User currently onlineN14AZ From Germany, joined Feb 2007, 2691 posts, RR: 25
Reply 7, posted (5 years 1 month 2 weeks 6 days 14 hours ago) and read 12544 times:

Here are some articles related to that issue:

http://www.flightglobal.com/articles...dress-a380-reliability-issues.html

Quote:
Airbus's head of A380 product marketing Richard Carcaillet declines to reveal the A380 fleet's current technical dispatch reliability, as the figure is "not meaningful yet" due the small operating fleet. "It is not significantly bad, but it is not where we want it to be," he says.



and another one, rather old (Oct 2008):

http://www.aviationweek.com/aw/gener...%20Anniversary%20Nears&channel=mro

Quote:
Singapore Airlines' Airbus A380 fleet has logged an average fleet dispatch reliability rate since entry into service of 98.14% according to Lau Hwa Peng, VP of technical services for the airline.



User currently offlineZeke From Hong Kong, joined Dec 2006, 8864 posts, RR: 75
Reply 8, posted (5 years 1 month 2 weeks 6 days 14 hours ago) and read 12532 times:



Quoting Brons2 (Reply 5):
I thought SQ was saying at first that their A380 was extremely reliable, near 100%. Is it not so with the later examples?

"Measured by dispatch reliability and punctuality, the entry into service of the A380 has been comparatively better than the entry of other new aircraft types we have had."

from http://www.strategyawards.com/upload...rds2009/2008_pdfs/17Operations.pdf



We are addicted to our thoughts. We cannot change anything if we cannot change our thinking – Santosh Kalwar
User currently offlineAdamd830 From United States of America, joined Jun 2009, 7 posts, RR: 0
Reply 9, posted (5 years 1 month 2 weeks 6 days 10 hours ago) and read 12113 times:



Quoting Dinker225 (Reply 6):
I feel your pain. I booked QF12 this coming Sunday just to fly the A380 only to have it subbed with a 744. Oh well. Can't beat a trip to Australia!

well then maybe i will see you at LAX tomorrow. Did you switch to QF 107, or stay on 12?


User currently offlineWINGS From Portugal, joined May 2005, 2831 posts, RR: 68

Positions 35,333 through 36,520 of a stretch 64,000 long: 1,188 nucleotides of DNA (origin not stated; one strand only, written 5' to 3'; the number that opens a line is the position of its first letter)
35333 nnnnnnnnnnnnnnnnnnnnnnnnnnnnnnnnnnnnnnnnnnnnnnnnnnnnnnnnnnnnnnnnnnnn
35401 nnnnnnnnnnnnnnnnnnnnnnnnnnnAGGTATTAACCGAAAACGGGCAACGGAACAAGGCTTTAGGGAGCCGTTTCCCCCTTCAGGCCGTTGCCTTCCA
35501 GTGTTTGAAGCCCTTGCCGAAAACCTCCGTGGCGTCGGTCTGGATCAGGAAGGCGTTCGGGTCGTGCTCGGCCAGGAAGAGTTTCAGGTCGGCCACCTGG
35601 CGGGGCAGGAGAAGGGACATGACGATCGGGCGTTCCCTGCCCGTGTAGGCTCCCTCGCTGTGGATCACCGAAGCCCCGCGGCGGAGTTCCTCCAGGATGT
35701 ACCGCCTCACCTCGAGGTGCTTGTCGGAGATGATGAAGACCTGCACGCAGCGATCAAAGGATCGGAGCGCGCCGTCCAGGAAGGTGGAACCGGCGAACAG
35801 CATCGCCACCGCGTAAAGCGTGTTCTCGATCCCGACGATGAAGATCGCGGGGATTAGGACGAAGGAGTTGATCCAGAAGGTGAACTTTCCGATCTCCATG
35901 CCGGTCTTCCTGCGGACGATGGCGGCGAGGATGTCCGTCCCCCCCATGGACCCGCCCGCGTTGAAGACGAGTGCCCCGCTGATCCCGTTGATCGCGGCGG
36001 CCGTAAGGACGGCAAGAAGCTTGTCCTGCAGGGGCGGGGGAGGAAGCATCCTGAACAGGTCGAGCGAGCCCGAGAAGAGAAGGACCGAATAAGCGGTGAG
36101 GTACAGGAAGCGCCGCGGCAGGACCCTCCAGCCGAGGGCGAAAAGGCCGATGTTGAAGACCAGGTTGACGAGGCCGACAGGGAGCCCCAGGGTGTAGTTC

Reply 10, posted (5 years 1 month 2 weeks 6 days 10 hours ago) and read 12066 times:

I am wondering if the changes in schedule, don't actually have something to do with the late delivery of Qantas 4th A380? If I remember correctly Qantas was originally scheduled to receive it in May.

Regards,
Wings



Aviation Is A Passion.
User currently offlineAirNZ From , joined Dec 1969, posts, RR:
Reply 11, posted (5 years 1 month 2 weeks 6 days 9 hours ago) and read 11849 times:



Quoting Ikramerica (Reply 3):
It has not been reported that it is "no different than any other aircraft" and in fact, Airbus is keeping dispatch reliability close to the vest, claiming that the data sample is too small. The dispatch reliability has been calculated by others as being below average for new aircraft introductions, and EK has complained similarly, but hardly anything horrible or threatening to the viability of the product.

I think both are valid. Airbus is right in that the data sample is too small. But, from this small sample the A380 is a bit "different than any other aircraft" at least any modern one, in that dispatch reliability has not been improving much over time.

I disagree entirely, and this subject has been constant. Firstly, the poster did not claim "it has been reported that it is no different from other aircraft".....he very clearly said something entirely different.
Secondly, yes indeed the despatch reliability has been "calculated by others" who in turn, claimed it was 'official'......yet was proven to be no such thing other than an agenda-pushing opinion. Thirdly, the data sample being too small often rears it's head.....in your example "But, from this small sample the A380 is a bit "different than any other aircraft"; is that an official statement, or an opinion?
I personally don't see how it is a "bit different from other aircraft.....". If that is going to be based on despatch rate allegedly not improving over time, then surely it can equally be classed as playing with words because, with deliveries being particularly low the data sample then, by definition, must still be too small to be definitive. It cannot be both depending upon a viewpoint.
In my experiences on board it, I've certainly seen absolutely no issues regarding it's despatch reliability as opposed to any other of my flights.


User currently offlinePar13del From Bahamas, joined Dec 2005, 7056 posts, RR: 8
Reply 12, posted (5 years 1 month 2 weeks 6 days 8 hours ago) and read 11710 times:



Quoting AirNZ (Reply 11):
In my experiences on board it, I've certainly seen absolutely no issues regarding it's despatch reliability as opposed to any other of my flights.

And there's the rub of the whole issue, you have seen no problems and the Op has his flight switched from an A380 to a B-747, both of you are correct. The rest of the world just need to see the actual figures so that we can give opinions on facts posted.